Volunteer groups rush to aid Turkey quake victims

Diyarbakir, Turkey – Volunteers at a three-storey office block in Diyarbakir sit amid a fog of cigarette smoke, sipping cups of black tea as they plan the logistics of delivering aid to victims of Turkey’s earthquake disaster.

Dozens of helpers, working from offices borrowed from the city’s Chamber of Commerce, are coordinating cargoes of supplies for millions of people affected by the catastrophe last week.

They are just a small cog in a machine of many aid operations set up by ordinary citizens across Turkey.

“Our motivation comes from wanting to support our people, and that’s what we’re working for,” said Evin Seker, a 30-year-old sociologist who normally works for a law firm in Diyarbakir, a southeastern city of two million in a province that bears the same name, and the largest Kurdish-majority city in Turkey.

“I previously worked as a volunteer for an NGO helping children, and when the earthquake happened, we all came together to help the people who have lost everything.”

Seker and her fellow volunteers are working around the clock to organise aid ranging from food and shelter to toiletries and clothing. They have also sent rescue workers and medics to the disaster zone.

Their initial focus was on Diyarbakir itself, which is the easternmost of the 10 provinces hit by the February 6 quakes, but it has now switched to other provinces such as Kahramanmaras, Adiyaman and Hatay, where the death toll and level of destruction are far larger.

“Only a handful of buildings collapsed in Diyarbakir, but there was still a great loss of life,” said Sirac Celik, a trade union official helping at the aid centre.

Some 350 people died in Diyarbakir, according to the Diyarbakir City Protection and Solidarity Platform. Search and rescue efforts were continuing on Monday at three sites where 55 people are thought to be under the rubble.

“We have organised hundreds of places for people to stay across the city and we are looking after them as well as arranging trucks carrying whatever is needed to other provinces,” Celik said.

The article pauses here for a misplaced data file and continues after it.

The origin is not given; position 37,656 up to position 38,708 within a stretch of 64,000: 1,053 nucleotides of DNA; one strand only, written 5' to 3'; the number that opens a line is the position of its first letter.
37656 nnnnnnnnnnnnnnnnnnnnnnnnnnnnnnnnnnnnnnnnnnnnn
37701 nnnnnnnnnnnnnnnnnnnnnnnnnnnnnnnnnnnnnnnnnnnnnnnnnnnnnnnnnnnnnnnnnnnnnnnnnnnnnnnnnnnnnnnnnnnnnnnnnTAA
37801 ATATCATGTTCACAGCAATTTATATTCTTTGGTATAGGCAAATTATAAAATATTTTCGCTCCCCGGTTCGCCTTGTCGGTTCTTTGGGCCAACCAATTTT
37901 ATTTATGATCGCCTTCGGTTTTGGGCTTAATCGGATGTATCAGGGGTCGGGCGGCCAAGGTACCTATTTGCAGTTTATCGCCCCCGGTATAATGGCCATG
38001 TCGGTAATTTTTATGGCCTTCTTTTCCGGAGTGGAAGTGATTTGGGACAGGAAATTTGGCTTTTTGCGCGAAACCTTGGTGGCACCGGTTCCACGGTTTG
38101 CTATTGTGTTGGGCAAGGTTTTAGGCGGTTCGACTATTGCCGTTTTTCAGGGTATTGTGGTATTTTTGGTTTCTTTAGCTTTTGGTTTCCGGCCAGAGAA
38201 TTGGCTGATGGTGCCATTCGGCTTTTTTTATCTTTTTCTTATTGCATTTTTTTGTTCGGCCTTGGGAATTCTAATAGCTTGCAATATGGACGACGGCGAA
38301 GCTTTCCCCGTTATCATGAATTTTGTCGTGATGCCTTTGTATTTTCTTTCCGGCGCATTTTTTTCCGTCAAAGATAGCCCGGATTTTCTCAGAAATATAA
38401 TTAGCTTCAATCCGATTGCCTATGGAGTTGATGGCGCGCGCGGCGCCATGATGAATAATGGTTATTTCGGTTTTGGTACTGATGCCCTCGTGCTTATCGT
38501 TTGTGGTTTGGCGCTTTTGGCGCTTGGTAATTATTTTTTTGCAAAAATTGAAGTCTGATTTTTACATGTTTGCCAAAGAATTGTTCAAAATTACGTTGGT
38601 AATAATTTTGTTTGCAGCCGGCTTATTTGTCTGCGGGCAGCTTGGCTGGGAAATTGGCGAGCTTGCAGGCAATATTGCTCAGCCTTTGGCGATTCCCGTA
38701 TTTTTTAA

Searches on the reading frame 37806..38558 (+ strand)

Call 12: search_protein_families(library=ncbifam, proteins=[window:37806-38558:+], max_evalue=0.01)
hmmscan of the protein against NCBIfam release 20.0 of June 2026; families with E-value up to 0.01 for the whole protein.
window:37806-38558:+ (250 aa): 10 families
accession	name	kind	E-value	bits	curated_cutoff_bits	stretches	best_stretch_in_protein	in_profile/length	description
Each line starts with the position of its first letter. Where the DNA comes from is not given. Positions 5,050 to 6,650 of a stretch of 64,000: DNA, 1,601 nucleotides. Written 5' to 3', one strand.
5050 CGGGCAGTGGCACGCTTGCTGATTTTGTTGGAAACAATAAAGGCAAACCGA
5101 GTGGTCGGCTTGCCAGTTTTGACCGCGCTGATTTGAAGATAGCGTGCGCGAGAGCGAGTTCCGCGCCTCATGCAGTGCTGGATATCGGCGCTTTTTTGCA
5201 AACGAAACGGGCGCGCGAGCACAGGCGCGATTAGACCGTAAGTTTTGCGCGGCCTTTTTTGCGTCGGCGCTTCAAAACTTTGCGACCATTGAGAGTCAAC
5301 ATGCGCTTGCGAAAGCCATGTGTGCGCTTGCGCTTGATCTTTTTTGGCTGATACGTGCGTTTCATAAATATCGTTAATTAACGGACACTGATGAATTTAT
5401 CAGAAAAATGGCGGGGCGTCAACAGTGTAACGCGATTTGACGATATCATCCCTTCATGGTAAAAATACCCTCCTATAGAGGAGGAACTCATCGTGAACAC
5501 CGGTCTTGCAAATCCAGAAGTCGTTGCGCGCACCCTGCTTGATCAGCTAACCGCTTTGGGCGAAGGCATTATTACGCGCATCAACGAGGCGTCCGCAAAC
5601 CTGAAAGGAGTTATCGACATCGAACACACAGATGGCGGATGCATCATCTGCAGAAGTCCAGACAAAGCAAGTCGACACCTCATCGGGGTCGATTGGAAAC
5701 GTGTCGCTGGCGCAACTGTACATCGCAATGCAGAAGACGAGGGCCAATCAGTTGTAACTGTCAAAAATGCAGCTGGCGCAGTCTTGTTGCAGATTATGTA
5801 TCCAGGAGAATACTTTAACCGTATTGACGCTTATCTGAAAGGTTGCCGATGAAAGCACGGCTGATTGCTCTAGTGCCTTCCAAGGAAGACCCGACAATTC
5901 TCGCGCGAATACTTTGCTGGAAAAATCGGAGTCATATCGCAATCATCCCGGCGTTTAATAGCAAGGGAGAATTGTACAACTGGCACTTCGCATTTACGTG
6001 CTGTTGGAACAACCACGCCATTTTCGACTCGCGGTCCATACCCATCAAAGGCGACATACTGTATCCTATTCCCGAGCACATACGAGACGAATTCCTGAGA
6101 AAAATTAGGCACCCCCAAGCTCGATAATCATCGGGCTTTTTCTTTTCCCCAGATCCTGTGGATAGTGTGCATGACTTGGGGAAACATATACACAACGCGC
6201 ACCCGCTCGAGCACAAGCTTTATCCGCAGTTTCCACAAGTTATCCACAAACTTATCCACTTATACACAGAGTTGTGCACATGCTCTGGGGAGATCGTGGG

Across the city, a takeaway kebab restaurant in the Yenisehir neighbourhood has been turned into an improvised aid distribution centre.

Kebab Stop owner Sinan Guneri was shaken from bed by the first earthquake. He soon gathered his staff to begin distributing free meals around the city to rescue teams and survivors.

His business has been put on hold as Guneri, together with family, friends and other local businesses, loads aid convoys in the street outside.

“We are not doing this for money,” he said. “We are just trying to help people. People and other businesses bring what’s necessary here and we prepare trucks to send them to the earthquake areas. People even bring things from their homes to send.

“We are going to the villages and other places that are difficult to reach. It’s our duty to help people as best we can.”

Guneri and his band of volunteers synchronise their efforts with other ad hoc citizen aid groups across the country through Twitter and WhatsApp.

“The biggest problem is coordination,” he said. “At the moment my partner is with the trucks and I am speaking to other groups to find where the places are that need help most urgently.”

Yilmaz Tekin, a 32-year-old volunteer loading an aid truck at another hastily established distribution centre in Diyarbakir, said his parents told him how ordinary citizens had volunteered to provide aid after the 1999 Marmara earthquake that struck east of Istanbul, killing an estimated 18,000 people.

“We are all here because we feel a real need to do something to help people,” he said.

“This earthquake is like nothing we have seen before, but my parents knew people who died in the Marmara earthquake and they told me how the state did nothing in the early days so people had to help each other.”

From a small building housing the offices of a teachers’ association in Diyarbakir’s Kayapinar district, Tekin and scores of others form a human chain to pass aid supplies hand-to-hand to a lorry that is too big to access the narrow road.

“We were here within three hours of the earthquake hitting,” he said. “Although Diyarbakir is a big city, sometimes it feels smaller because everyone looks out for each other. We apply that spirit to the work we’re doing now.”

It is not just lorries that carry supplies from the white-painted, two-storey building, but also private cars, the boot and back seats piled high with blankets, clothing, sugar, tea and other necessities.

Kurdish language teacher Fesih Zirek is overseeing the operation from a small office at the back of the building. A steady stream of people comes and goes and the corridor outside is congested with volunteers hauling boxes of supplies.

“Of course, it is great to see so many people who feel the need to help,” Zirek said. “But the tragedy is always close to the surface for everyone. We hope these days will pass soon.”

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